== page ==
LA: Splendid. I've been very fortunate in both my editors at Roc—Jen Heddle on Live without a Net and Liz Scheier on FutureShocks. I was frankly surprised that Roc took on Live, because apart from Al Sarrantonio's Redshift, I didn't see them doing a lot like it. I had set the anthology up at a small press that was slowly going under, and the book was about half done, and in one frantic weekend at the World Fantasy Convention in Montreal, I built a house of cards by getting both some big name authors and a "major name" publisher interested by guaranteeing each the other. Someone introduced me to Jen, I asked "Do you do anthologies?" and when she said, "Sometimes," I replied, "My name's Lou Anders. Come let me buy you a drink."

And again, I was very fortunate and very grateful that she liked the idea and followed up, and when she called to say they'd buy it, I put down the phone and ran laps inside my house. But Live without a Net was a bitch to do because it stretched out over a year and a half and changed publishers midway. And I'd more than half filled it with some very talented, but then largely unknown writers, and now I had to get a requisite number of "names" in without exceeding my word length, not all of whom came through, and I had to hammer and slice the thing into shape.

FutureShocks, by contrast, has been an utter dream, largely due to the success of Live. Everyone signed up enthusiastically, wrote within their prescribed word limits, and handed their stories in on time. It's been so easy I feel guilty. And though I didn't have to buy Liz a drink, all my dealings with her suggest she's a marvelous person who really "gets" SF, and a great asset to the new Roc, and the first rounds on me next time we're in the same city.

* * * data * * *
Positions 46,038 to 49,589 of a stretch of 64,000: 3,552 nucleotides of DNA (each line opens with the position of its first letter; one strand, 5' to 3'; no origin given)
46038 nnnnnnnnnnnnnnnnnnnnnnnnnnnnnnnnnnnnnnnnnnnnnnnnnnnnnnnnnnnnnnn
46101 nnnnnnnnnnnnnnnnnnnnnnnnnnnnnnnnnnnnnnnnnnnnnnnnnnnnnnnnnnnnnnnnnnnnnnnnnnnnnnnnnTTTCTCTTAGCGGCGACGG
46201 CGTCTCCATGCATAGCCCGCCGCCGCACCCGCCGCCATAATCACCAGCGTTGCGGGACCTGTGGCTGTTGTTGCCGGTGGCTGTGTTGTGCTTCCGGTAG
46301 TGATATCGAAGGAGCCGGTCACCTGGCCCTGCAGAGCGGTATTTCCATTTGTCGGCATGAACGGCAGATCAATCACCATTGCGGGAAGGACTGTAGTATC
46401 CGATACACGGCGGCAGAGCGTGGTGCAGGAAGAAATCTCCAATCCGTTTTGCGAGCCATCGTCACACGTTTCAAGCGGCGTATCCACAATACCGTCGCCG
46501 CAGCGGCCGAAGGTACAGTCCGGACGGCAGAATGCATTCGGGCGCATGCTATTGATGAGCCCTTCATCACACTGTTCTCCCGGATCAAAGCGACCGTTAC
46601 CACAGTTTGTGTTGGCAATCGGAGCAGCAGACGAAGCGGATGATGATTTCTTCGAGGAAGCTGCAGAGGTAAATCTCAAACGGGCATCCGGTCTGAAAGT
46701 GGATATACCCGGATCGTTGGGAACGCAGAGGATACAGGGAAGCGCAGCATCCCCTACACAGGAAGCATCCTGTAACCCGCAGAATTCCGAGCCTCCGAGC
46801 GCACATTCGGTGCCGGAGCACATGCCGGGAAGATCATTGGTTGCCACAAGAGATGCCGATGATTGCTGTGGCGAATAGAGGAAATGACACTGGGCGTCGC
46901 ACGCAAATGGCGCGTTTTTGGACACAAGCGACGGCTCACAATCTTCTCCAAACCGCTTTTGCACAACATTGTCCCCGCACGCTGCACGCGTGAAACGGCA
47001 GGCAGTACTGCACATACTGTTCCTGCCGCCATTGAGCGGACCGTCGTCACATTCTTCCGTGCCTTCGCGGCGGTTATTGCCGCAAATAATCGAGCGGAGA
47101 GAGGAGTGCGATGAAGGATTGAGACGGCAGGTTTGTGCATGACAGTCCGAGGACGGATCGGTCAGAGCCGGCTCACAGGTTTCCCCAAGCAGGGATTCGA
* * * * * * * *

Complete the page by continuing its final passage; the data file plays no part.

RK: Tell us a little bit about 'FutureShocks'.

LA: FutureShocks is my anthology about new fears and cultural transitions arising from biological, sociological, technological or environmental change. Science fiction is often called the literature of estrangement and distinguished from the other genres by its refusal to make the reader too comfortable, and I wanted to explore that for its own sake. I'm quite happy with the results, which contains some truly excellent work, and I'll be anxious for it to be unleashed on the world.

"I read a lot of SF nonfiction."
RK: 'Projections' is an anthology from MonkeyBrain books. Tell us your experience with them and with the anthology itself.

LA: Well, the confession is that MonkeyBrain founders Chris Roberson and Allison Baker are dear friends, and while they wouldn't make a decision they didn't see a business upside to, they've been very good about letting me do the book I wanted to do. In their and my defense, I didn't know Chris from Adam until he handed in "O One" to Live without a Net, and I thought it was utter genius—born out by the Sidewise win and the Campbell and WFC nominations — so the nepotism really did follow sincere professional admiration and not the other way around.

But Projections is a bit of an odd animal. I read a lot of SF nonfiction, a copious amount, and I was leafing through Science Fiction Studies or something similar and thinking about the fact that by and large, the SF criticisms that I enjoy the best are the pieces that are written by the writers themselves. And that I couldn't put my finger on a good book that aggregated a large chunk of same and that I personally would really like such a volume for my own shelf.